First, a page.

How To Avoid Running Out Of Money In Retirement

You’ve probably seen recent news that almost half of Americans over age 55 have nothing saved for retirement, but what about those who are planning and saving? How do they avoid running out of money? Many are underestimating how long they will live, says Pamela Yellen, a financial security expert and two-time New York Times best-selling author.

Five ways to avoid running out of money in retirement

Almost half of pre-retirees and retirees underestimate how long they’ll live by five years or more, according to surveys by the Society of Actuaries. Among those turning 65 today, 25 percent will live past 90, and one out of 10 will live past 95, according to the Social Security Administration.

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Many people say they will continue working if they find themselves running out of money, but that’s easier said than done. One study finds that more than half of older US workers are pushed out of longtime jobs before they choose to retire.

Here are five steps Pamela recommends people take to protect themselves:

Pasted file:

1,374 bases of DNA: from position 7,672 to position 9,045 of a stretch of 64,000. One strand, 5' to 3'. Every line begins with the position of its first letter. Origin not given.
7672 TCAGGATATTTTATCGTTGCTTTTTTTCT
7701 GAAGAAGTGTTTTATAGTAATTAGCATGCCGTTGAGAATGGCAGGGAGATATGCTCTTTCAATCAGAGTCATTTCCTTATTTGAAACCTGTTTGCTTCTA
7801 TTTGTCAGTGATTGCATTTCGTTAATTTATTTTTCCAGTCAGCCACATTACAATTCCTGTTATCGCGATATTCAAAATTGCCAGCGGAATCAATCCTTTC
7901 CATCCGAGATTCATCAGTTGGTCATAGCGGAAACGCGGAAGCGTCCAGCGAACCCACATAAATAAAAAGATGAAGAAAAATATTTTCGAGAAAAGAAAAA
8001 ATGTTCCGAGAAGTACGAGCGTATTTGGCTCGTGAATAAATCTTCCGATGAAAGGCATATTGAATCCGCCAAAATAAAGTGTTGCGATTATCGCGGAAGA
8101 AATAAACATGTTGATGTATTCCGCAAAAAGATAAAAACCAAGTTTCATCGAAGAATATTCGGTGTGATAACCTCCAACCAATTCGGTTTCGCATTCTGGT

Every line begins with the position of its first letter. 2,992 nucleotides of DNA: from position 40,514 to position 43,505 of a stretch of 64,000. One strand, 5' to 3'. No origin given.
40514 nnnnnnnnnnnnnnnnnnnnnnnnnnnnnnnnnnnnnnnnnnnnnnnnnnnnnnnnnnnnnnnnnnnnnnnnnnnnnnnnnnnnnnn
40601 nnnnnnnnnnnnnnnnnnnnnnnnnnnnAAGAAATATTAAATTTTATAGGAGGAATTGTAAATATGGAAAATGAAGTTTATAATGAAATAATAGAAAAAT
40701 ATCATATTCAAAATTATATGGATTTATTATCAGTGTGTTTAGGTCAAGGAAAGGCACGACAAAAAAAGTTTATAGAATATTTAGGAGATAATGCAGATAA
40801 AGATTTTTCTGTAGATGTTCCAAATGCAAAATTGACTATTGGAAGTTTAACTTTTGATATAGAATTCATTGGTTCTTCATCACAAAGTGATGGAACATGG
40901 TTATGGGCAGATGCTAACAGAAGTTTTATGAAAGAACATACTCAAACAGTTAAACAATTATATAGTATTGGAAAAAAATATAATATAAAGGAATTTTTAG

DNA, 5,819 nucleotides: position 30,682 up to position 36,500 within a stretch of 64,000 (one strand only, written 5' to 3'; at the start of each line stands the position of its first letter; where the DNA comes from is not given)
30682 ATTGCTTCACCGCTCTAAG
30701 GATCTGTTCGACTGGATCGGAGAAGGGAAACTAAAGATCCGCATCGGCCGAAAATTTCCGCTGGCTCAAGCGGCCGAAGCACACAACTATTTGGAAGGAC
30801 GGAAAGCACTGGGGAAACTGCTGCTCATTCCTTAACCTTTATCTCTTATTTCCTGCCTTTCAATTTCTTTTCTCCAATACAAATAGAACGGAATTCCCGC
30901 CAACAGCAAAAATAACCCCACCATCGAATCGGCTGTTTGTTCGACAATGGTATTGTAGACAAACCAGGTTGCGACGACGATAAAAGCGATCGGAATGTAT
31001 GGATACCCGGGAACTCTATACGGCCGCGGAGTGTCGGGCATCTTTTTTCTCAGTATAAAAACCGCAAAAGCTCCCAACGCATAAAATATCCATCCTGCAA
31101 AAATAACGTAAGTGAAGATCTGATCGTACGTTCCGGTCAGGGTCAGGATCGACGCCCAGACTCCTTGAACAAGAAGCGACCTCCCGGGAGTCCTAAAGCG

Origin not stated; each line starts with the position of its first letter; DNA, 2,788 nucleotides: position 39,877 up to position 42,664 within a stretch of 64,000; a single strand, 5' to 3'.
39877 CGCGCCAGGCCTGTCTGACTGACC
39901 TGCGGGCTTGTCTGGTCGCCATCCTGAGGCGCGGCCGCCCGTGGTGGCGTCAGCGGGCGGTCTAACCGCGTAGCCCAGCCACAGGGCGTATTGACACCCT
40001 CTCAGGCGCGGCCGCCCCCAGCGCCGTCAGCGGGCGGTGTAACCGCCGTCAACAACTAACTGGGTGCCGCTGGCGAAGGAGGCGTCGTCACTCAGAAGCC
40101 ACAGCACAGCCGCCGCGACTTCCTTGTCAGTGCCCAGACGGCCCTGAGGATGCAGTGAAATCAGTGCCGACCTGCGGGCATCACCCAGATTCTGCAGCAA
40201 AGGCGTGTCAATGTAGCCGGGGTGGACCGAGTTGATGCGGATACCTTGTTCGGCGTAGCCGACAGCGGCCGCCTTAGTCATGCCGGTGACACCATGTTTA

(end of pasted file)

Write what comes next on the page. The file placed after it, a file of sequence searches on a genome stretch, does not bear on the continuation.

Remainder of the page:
1. Crunch the numbers. Take a hard look at how much money you will need to live the lifestyle you want to live. Many people get so worried, discouraged or scared they fail to take this first step, but putting it off only exacerbates the problem.
  2. Budget conservatively. Use the currently recommended savings withdrawal rate of 2.8 percent when planning how much of your retirement savings you will withdraw each year.  Anything more significantly increases your chances of running out of money.
  3. Assume you will live until at least age 95 to avoid outliving your money. There’s a good chance you or your partner will.
  4. Increase the amount you save each year by at least 1 to 2 percent. You won’t feel the pinch, but you’ll be surprised by how much your savings will grow.
  5. Save more of your money in secure and liquid assets that are not subject to market volatility, such as the savings strategy known as Bank On Yourself, to ensure that you will know the guaranteed minimum value of your savings at any point in time.

“Being prepared means having a strategy that allows you to handle whatever challenges life throws at you,” Pamela says. “The more cash you have that’s safe and liquid, the more options and peace of mind you will have.”